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UBC Theses and Dissertations

Hardware implementation of a multicarrier faster-than-Nyquist decoder Saeidi, Mehdi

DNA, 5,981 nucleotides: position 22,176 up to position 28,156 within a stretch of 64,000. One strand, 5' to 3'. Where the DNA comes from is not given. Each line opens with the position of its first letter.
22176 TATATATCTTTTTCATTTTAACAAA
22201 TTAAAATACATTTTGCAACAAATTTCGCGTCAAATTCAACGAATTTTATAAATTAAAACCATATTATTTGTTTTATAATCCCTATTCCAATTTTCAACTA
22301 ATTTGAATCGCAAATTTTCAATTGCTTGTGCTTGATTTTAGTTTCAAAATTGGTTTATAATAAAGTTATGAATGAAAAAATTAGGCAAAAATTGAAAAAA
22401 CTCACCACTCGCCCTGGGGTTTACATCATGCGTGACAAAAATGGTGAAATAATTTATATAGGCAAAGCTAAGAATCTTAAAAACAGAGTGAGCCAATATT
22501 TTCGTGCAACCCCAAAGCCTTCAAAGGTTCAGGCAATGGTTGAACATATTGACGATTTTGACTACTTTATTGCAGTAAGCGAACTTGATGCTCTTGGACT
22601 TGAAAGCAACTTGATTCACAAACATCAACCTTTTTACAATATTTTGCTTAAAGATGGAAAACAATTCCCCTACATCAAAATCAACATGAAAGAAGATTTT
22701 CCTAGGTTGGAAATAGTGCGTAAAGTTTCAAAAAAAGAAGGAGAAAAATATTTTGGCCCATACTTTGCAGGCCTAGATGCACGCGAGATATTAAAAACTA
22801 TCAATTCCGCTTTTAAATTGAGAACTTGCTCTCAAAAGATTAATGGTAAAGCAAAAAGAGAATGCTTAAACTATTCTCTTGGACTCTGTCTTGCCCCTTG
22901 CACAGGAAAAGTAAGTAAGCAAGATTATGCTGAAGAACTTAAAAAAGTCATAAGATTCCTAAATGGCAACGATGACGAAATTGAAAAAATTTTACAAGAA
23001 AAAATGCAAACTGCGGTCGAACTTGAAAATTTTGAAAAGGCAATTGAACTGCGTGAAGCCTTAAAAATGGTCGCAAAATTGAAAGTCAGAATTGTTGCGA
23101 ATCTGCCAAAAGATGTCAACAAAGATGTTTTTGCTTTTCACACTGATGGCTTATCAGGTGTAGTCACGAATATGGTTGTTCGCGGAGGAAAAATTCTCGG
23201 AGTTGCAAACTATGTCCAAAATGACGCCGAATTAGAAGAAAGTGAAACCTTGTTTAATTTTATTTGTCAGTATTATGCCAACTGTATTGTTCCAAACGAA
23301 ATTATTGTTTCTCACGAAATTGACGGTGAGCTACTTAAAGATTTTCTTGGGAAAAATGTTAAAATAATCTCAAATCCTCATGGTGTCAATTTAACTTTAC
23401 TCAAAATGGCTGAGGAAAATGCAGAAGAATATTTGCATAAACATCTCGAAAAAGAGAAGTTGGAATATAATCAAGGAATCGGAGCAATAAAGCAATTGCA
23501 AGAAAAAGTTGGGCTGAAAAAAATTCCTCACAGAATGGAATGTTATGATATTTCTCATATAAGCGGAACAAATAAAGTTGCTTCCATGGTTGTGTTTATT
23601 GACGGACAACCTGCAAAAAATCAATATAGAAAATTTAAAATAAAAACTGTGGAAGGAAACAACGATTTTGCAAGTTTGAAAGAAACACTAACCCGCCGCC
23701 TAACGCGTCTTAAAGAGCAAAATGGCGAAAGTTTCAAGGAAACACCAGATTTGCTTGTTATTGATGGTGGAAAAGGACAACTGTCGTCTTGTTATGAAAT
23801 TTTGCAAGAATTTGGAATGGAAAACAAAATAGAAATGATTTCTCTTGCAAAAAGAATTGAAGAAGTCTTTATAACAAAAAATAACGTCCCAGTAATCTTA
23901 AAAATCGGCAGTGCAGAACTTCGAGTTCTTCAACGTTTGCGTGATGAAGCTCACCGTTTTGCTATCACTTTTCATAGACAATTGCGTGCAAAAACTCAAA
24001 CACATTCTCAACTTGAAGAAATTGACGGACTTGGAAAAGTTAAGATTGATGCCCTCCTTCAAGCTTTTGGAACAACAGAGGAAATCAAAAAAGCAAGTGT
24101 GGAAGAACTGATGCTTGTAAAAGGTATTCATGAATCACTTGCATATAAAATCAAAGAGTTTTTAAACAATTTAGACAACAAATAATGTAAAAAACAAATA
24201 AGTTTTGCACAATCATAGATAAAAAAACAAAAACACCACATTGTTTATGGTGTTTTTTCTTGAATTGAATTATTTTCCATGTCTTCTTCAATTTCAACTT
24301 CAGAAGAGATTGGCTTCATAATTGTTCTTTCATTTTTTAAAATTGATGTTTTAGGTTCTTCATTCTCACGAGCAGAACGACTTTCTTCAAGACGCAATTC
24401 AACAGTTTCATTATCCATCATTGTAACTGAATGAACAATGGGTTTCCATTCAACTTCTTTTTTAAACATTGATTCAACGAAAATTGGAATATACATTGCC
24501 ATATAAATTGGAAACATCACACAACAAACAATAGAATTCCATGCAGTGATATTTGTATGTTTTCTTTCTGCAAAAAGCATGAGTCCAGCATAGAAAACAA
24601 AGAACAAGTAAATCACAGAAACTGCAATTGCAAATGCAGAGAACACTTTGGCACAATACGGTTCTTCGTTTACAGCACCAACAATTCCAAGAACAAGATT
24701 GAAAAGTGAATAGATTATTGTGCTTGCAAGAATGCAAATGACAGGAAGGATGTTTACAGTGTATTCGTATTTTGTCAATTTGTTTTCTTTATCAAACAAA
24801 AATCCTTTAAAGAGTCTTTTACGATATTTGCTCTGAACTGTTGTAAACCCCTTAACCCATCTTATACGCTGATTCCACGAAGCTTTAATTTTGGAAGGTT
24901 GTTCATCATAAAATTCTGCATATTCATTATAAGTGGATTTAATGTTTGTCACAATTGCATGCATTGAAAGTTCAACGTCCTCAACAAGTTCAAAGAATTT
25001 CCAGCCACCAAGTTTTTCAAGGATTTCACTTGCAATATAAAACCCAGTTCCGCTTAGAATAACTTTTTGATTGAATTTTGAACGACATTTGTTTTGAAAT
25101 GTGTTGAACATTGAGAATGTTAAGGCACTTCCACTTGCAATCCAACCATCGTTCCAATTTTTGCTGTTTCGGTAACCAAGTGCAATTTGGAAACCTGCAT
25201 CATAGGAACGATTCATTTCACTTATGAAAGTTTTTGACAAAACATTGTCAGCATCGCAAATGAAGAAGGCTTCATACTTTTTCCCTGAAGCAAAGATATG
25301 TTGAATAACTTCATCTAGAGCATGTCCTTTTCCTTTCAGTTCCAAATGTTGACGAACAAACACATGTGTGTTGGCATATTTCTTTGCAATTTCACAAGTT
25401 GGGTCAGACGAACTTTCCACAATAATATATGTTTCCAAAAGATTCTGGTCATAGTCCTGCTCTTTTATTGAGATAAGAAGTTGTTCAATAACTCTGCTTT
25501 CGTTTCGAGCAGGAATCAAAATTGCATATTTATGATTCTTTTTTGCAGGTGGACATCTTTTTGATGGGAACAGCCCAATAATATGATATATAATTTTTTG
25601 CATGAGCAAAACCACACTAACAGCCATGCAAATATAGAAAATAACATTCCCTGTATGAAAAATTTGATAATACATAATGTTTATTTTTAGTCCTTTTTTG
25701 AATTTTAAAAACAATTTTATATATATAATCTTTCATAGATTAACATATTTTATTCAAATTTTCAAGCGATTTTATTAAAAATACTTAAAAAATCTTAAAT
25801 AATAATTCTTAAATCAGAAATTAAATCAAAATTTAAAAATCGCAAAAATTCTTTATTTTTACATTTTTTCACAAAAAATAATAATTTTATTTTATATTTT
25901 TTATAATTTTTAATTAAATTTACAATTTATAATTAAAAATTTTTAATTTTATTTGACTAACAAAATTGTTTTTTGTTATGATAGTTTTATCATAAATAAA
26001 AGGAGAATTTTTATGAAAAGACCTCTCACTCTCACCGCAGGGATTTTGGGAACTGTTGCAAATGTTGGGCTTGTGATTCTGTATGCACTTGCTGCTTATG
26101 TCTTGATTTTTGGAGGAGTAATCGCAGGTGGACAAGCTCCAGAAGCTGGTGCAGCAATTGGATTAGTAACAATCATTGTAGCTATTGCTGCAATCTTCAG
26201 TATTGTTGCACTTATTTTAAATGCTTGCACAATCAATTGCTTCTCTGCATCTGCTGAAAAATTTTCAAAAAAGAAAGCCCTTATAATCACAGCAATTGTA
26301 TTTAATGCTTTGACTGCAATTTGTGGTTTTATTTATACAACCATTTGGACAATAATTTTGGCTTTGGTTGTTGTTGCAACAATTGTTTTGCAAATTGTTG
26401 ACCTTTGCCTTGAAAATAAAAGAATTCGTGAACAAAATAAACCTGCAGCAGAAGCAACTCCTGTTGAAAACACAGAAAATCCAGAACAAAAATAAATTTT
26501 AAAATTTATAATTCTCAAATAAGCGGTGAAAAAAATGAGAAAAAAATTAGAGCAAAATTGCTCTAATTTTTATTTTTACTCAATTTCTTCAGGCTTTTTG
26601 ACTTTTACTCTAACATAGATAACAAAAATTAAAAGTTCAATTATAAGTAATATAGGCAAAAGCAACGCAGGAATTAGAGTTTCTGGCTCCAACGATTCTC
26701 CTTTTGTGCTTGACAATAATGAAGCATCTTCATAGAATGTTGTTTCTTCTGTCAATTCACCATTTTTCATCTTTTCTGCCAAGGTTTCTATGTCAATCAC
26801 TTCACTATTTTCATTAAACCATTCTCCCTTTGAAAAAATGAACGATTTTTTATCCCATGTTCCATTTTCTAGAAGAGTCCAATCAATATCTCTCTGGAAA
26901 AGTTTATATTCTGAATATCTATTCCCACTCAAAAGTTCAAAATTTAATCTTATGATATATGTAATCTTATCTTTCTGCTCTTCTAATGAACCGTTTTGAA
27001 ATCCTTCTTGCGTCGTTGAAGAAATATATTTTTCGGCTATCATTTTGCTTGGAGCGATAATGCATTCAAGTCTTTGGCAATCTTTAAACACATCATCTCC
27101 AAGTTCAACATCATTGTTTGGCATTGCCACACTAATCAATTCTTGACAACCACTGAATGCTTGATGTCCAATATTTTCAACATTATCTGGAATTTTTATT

Efficient utilization of time and frequency resources in communication networks is crucial to meet the demands of the fast growing global internet traffic. The concept of packing data more densely in time and frequency via so-called Fasterthan- Nyquist (FTN) transmission, originally proposed in the 1970’s, has therefore regained popularity. This faster, more bandwidth-efficient transmission of data results in interference between symbols adjacent in time and frequency, which must be mitigated in the receiver. Hence, computational complexity of FTN receivers is generally higher than for non-FTN receivers and constitutes a bottleneck for practical adoption. Although there have been significant advances in algorithm design for reducing the computational complexity of state-of-the-art FTN decoders, research on efficient hardware acceleration has only been sporadic. In particular, hardware implementations of different components that constitute the FTN decoder have been investigated in isolation. As a result, the only hardware FTN decoder proposed to date utilizes the hardware resources extremely inefficiently (its hardware utilization is on the order of 54.1%). In this thesis, we offer algorithmic and architectural insights for efficient implementation of complete FTN decoder systems. We identify convergence properties and parallelism opportunities unique to how the computational blocks operate and communicate with each other when combined in an FTN decoder, and describe how to leverage the insights for speed and area-efficiency. Our proof-of-concept field-programmable gate-array (FPGA) implementation reduces memory and logic footprints to within 26% and 4% of an idealized FTN hardware decoder, and achieves a throughput of 1.46 Gbps.

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